Le coeur a ses raisons que la raison ne connaît pas.
luh kuh rah say ray-zaw klah ray-zawn kuh-nay PAH. Click below to hear this.*
The heart has its reasons, which reason doesn’t recognize.
Pop quiz, answer number 2!
And here’s where you get lucky: I originally wrote about this quotation in French, and you can read it here. Or you can just keep reading on this page, for the same story in English.
This is one of the most famous quotations, by one of the most famous philosophers in the world: Blaise Pascal, who lived from 1623 to 1662. A genius, he was not only a philosopher but also a theologian, a mathematician, and a brilliant inventor. Did you know that he invented the first mechanical calculator, as early as 1642? Here it is:
He ended up calling it the pascaline. It was capable of performing addition and subtraction tasks directly, and of multiplying and dividing by replication, that is, performing a repetitive task.
But that’s not what I wanted to talk about today. The quotation I offer you above was, for Pascal, part of his argument for the existence of God. He lived in a time (not so different from our own, perhaps!) in which there was no end of discussion about whether there is a God or not, and if there is, what is the nature of this entity.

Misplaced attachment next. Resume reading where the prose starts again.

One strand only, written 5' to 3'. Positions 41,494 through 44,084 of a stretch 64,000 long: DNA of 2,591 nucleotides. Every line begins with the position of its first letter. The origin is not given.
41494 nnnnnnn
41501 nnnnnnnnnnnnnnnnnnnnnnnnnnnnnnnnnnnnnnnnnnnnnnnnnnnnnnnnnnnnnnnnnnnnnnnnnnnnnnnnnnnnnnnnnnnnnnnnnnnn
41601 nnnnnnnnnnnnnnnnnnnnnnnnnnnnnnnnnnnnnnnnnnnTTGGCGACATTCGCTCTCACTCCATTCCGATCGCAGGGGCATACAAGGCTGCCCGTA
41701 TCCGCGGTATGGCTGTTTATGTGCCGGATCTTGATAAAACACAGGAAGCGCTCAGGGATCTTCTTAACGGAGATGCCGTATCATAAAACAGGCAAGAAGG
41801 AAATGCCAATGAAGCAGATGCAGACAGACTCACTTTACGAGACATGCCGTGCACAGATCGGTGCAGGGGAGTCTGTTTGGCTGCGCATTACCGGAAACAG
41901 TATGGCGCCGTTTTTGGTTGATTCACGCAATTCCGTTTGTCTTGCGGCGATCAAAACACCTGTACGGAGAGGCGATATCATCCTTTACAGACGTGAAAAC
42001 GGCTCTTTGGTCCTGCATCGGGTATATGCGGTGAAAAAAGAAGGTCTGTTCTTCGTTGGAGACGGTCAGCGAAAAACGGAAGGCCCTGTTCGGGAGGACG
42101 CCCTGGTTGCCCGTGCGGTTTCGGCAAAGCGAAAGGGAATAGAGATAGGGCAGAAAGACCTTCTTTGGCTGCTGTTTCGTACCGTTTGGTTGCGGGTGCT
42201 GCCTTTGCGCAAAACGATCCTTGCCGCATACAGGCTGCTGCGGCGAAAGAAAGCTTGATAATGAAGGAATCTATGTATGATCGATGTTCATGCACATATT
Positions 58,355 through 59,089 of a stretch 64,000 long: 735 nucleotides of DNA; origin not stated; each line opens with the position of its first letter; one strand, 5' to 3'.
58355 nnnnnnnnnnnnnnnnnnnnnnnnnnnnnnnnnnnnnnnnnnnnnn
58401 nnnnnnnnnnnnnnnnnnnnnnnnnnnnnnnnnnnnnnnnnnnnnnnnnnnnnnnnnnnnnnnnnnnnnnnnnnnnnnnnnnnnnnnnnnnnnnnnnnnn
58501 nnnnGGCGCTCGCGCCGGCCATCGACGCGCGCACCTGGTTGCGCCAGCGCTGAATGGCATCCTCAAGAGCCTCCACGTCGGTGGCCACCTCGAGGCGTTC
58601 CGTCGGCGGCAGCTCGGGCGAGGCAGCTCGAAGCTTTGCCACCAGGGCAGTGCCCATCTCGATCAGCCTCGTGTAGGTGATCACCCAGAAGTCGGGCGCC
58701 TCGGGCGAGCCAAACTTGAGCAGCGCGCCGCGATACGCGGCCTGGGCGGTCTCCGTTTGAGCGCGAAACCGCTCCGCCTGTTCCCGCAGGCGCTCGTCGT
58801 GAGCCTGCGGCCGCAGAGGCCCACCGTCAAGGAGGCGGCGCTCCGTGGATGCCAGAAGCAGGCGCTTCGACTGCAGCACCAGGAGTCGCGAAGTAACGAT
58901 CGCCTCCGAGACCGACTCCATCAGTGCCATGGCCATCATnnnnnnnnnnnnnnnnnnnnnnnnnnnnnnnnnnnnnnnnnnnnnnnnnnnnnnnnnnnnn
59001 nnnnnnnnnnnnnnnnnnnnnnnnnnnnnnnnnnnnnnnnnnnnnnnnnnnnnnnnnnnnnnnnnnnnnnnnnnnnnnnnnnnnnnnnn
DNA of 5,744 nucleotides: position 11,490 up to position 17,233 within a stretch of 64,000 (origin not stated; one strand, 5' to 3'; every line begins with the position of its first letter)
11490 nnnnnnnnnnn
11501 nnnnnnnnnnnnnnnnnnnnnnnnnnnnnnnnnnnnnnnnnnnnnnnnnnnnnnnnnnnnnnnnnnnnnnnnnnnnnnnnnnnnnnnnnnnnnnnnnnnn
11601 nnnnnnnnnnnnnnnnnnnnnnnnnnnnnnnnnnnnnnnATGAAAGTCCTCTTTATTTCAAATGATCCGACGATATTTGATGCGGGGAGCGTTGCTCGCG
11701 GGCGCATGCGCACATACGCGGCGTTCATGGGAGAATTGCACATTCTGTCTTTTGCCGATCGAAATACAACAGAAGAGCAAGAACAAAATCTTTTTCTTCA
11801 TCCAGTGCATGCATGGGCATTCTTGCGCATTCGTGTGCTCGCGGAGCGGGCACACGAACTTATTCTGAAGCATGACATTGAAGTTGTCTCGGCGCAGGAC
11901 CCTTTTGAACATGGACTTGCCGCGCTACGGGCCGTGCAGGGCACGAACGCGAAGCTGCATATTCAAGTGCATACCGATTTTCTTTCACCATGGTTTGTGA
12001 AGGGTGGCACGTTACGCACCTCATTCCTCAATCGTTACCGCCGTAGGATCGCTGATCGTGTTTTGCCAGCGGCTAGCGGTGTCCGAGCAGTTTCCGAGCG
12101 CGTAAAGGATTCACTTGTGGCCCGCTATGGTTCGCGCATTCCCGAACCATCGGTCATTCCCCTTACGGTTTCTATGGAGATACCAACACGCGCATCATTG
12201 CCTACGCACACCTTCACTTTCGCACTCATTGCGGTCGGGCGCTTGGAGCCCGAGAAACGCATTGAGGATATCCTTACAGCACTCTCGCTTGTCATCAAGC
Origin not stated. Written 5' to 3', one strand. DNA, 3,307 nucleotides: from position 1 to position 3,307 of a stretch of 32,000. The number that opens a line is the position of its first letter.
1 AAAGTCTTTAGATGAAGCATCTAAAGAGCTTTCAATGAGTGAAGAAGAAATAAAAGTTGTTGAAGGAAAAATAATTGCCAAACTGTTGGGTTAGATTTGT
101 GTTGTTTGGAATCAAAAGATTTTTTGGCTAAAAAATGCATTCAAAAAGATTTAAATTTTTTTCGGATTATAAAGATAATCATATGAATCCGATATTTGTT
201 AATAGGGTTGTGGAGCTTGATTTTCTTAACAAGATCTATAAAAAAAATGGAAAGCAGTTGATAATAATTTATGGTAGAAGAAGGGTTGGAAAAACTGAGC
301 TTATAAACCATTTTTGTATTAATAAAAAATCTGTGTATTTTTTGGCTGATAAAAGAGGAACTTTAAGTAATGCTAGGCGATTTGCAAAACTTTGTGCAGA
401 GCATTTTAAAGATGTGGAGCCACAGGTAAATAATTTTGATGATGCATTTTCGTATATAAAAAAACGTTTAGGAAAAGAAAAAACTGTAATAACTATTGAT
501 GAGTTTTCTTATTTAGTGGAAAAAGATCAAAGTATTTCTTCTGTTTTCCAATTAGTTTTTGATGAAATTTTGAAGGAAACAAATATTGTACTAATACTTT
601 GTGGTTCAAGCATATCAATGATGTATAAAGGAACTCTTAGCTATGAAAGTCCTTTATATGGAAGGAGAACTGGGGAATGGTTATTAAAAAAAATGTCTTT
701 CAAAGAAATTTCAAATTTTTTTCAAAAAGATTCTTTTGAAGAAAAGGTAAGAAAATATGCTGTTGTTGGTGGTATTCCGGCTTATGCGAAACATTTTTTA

Pascal placed himself squarely on the side of believers. For him, there were rational arguments proving the existence of God, but beyond those arguments, there was emotion, feeling, passion, which proved in and of themselves that God exists. Faith transcended reason, and that is the meaning of this quotation.
Certainly, this statement has been put to work in an attempt to prove all sorts of things that did not concern Pascal: the power of romantic love, for example. Did you see the 2011 film The Adjustment Bureau? It contains echoes of these “reasons beyond reason”. But Pascal would have found that line of thought bizarre.
*Some mobile phones, such as Blackberries, won’t display the audio player. If no player appears, here’s an alternative link to the audio file: